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Minimalism and progressive enhancement

Posted in Design and Development

I’ve been enjoying reading though Adam Silver’s archive of articles around accessibility and inclusive design over the past few days, and his take on progressive enhancement really struck a chord:

Progressive enhancement makes us think about what happens when things fail. It allows us to build experiences with resilience baked in. But equally, it makes us think about whether an enhancement is needed at all; and if it is, how best to go about it.

That last sentence is the key for me. It brings Dieter Rams’ tenth principle of good design to mind:

Good design involves as little design as possible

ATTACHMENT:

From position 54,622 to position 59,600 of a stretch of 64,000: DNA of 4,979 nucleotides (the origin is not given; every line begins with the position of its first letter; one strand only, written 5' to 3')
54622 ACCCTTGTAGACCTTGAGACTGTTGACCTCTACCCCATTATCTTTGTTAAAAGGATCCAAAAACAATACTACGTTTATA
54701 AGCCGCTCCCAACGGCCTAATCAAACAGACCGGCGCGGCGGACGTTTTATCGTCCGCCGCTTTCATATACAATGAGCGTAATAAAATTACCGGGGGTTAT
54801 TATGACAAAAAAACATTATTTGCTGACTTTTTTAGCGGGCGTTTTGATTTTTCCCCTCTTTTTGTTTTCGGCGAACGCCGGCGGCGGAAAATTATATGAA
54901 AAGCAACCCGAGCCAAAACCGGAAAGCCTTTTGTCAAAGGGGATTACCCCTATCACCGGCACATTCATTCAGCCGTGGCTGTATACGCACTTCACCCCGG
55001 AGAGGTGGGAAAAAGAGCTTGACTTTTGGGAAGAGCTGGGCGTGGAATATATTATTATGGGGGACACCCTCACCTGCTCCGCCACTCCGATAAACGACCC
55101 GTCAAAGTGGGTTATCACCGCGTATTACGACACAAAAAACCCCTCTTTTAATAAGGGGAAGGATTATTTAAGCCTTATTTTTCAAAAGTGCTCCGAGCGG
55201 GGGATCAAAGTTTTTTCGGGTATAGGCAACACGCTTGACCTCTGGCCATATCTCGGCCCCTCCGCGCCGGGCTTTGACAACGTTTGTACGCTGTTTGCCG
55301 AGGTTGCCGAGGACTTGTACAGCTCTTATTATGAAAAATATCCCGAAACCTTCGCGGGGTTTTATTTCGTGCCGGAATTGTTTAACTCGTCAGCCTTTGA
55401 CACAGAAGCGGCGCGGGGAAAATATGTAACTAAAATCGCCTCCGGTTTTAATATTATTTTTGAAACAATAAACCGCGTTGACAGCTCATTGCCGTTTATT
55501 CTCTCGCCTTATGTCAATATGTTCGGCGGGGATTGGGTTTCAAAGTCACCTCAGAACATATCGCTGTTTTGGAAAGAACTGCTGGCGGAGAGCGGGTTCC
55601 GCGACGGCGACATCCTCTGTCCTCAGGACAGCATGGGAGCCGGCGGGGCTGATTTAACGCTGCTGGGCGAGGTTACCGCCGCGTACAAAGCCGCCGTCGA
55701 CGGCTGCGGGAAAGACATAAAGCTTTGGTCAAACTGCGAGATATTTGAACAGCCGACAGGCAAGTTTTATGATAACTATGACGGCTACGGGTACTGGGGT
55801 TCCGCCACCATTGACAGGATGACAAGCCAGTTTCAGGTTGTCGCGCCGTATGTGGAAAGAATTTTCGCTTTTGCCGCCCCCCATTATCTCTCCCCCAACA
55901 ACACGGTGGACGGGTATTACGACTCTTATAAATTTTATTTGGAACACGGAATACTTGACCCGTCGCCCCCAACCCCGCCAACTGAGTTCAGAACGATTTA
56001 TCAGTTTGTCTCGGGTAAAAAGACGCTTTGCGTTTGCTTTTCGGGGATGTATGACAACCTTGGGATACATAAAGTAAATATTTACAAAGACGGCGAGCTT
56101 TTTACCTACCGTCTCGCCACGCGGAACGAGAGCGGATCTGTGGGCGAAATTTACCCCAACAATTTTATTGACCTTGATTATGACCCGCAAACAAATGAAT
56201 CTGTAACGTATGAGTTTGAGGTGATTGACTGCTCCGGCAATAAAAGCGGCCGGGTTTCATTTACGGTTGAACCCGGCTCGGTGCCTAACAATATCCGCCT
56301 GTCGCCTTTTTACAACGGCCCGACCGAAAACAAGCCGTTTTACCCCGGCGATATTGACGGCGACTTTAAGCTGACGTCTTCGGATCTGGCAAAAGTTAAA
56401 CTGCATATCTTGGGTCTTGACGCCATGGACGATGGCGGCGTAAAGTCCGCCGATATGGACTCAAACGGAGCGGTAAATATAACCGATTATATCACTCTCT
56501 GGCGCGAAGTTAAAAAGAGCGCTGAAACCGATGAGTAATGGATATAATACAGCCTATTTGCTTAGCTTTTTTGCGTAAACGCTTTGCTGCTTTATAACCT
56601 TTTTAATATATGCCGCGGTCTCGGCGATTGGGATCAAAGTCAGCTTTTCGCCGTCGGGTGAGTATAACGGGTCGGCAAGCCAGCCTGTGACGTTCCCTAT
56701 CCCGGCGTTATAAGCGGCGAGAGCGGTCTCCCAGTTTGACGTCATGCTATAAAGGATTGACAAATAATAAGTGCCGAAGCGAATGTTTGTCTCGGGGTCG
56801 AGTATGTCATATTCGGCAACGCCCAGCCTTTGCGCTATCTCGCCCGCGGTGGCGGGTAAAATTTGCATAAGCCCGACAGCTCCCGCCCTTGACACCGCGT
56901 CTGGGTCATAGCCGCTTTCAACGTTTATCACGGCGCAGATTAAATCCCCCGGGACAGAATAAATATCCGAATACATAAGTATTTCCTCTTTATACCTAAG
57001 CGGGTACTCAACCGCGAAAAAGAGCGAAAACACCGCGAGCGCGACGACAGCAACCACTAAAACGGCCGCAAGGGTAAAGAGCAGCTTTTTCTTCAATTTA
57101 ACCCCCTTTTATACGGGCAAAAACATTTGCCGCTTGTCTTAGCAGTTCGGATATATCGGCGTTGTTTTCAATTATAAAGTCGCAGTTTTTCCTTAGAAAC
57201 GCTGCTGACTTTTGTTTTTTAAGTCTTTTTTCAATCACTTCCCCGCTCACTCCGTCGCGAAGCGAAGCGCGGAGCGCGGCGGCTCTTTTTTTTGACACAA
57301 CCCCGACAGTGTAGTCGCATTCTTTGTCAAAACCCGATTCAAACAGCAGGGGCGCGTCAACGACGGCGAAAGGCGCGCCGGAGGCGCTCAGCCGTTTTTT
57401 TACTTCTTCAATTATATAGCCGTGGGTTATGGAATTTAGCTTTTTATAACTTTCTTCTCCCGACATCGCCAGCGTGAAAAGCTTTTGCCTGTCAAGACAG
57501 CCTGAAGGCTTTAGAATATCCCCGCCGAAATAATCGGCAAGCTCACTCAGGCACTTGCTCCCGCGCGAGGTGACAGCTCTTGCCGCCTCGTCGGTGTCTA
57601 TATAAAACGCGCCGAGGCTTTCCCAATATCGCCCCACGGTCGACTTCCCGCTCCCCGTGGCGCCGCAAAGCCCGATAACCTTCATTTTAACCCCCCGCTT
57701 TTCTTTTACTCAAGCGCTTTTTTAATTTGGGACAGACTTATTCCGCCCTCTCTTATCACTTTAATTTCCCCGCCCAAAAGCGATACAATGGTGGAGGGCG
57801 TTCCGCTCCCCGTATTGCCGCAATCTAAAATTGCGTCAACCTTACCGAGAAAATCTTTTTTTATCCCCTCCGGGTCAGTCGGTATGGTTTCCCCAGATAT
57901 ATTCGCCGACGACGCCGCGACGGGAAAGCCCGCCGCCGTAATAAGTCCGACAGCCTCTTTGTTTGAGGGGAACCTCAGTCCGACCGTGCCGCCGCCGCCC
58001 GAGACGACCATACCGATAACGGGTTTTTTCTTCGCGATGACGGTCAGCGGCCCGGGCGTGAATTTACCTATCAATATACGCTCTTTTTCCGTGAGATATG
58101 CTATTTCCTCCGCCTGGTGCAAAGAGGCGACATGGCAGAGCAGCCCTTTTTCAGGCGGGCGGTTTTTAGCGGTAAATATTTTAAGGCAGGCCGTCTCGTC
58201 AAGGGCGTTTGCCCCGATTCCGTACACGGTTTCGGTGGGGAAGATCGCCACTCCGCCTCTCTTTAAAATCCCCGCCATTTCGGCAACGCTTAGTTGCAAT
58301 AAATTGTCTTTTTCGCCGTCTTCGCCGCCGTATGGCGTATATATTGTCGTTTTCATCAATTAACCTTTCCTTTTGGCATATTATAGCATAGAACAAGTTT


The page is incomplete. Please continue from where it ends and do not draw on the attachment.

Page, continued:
A website should be carefully thought through: every tag, script, style, page, paragraph, and full-stop.

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More posts

Here are a couple more posts for you to enjoy. If that’s not enough, have a look at the full list.

  1. If you need a link, don’t use a button

    Links sometimes need to look like buttons, but what about the other way round? Spoiler alert: it’s a terrible idea!

  2. Overlapping interactive areas

    When an interactive element like a button, link, and form field sits on top of another interactive element, accessibility (and usability) problems arise.